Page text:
03/28/2013 05:26 EDT | Updated 05/28/2013 05:12 EDT

Does Toronto Really Want to Be Las Vegas?

Earlier this week, I attended a luncheon inside the historic First Canadian Place. It was sponsored by the Ontario Provincial District Council and Carpenters & Allied in the heart of the financial district.

The event brought die-hard activists in jeans and Holt Renfrew-wearing business executives to have them endorse the idea of a casino and resort destination in Toronto's Exhibition Place. The speakers were as impressive as the audience including Bill Hornbuckle, President and Chief of Marketing Officer of MGM Resorts International and Wayne Barwise who is the Executive Vice-President of Development of Cadillac Fairview.

The Toronto Board of Trade was host and the exclusive Hill+Knowlton Strategies did much of the publicity.

The speeches carried with them charm and all the possible benefits associated to a super big casino. Hornbuckle was impressive and smooth to a fault. He explained how a mega casino could be a "new economic engine that will generate 10,000 permanent jobs, millions in revenue and one million new tourists for Toronto."

In recognition to the activists in the room, he even tried to appease them by explaining how the plan would include enhancing "surrounding green space, improve traffic flow and pay respect to heritage and buildings on site and in the area." He continued, how they would aim to "enhance surrounding green space, improve, traffic flow and pay respect to heritage and buildings on site and in the area."

To the art lovers, their plan would also try to pay homage to Canadian artists by paying tribute to them and also giving them a large venue to play in. They even mentioned Cirque du Soleil as one of the many acts who could find permanent home at the new Exhibition Place.

Would the thousands of jobs that would be created all be dead end jobs?

It was explained how the employment opportunities would be diverse with an average salary of about $60,000. Listening to them, one cannot but wonder why most Torontonians still have misgivings about the controversial idea. After all, it seems to be so tempting, so revealing of what Toronto could become -- "like Las Vegas." I stood up and asked one of the few questions that the audience members were allowed to ask to the head of MGM International.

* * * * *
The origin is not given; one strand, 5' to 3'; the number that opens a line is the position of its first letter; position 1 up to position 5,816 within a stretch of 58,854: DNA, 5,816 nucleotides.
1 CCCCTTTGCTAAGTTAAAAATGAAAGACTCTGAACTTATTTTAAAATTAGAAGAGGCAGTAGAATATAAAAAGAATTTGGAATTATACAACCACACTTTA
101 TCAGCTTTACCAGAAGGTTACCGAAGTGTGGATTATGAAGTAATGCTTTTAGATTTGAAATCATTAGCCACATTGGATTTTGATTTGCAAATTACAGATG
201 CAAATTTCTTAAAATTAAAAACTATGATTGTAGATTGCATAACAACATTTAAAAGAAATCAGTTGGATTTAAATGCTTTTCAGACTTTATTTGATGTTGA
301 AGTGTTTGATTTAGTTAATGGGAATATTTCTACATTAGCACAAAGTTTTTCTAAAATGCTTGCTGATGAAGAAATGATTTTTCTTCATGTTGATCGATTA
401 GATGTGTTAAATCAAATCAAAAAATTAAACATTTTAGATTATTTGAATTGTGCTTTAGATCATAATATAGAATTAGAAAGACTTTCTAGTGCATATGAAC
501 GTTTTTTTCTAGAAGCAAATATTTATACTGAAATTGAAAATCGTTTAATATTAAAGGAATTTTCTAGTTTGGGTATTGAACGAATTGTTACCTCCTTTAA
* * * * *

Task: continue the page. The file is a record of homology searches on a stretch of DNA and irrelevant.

I asked what the social cost of a casino has been in Las Vegas and how did MGM deal with it? I asked to be given specific figures and facts.

That is when the whole staged show lost its control. The President and Chief of Marketing Officer of MGM Resorts International became speechless. He called on one of his associates to answer it for him.

Since the associate was caught off guard, he mumbled his way and said all the social costs that are associated with casinos already exist in society. He was vague and confused with his answer. This showed how much the team misunderstood all the misgivings people have when it comes to a casino in Toronto.

We have eloquently been told the benefits but how about the negative consequences?

The head of MGM International failure to answer when asked such a simple yet important question is the reason why most Torontonians still have misgivings. We need to know about crime rates, suicide and lives destroyed as a direct result of such a casino in Las Vegas and other major cities before we can endorse a new casino in Toronto.

Unless these are answered, most would choose the traditional role of government, which is to try to prevent its citizens from harm. I also know that most Torontonians would not want to make Toronto more like Las Vegas. I have experienced Las Vegas and it would be a shame if Toronto became anywhere close to the American city.

In the meantime -- like most Toronto citizens -- I continue to have misgiving about casinos.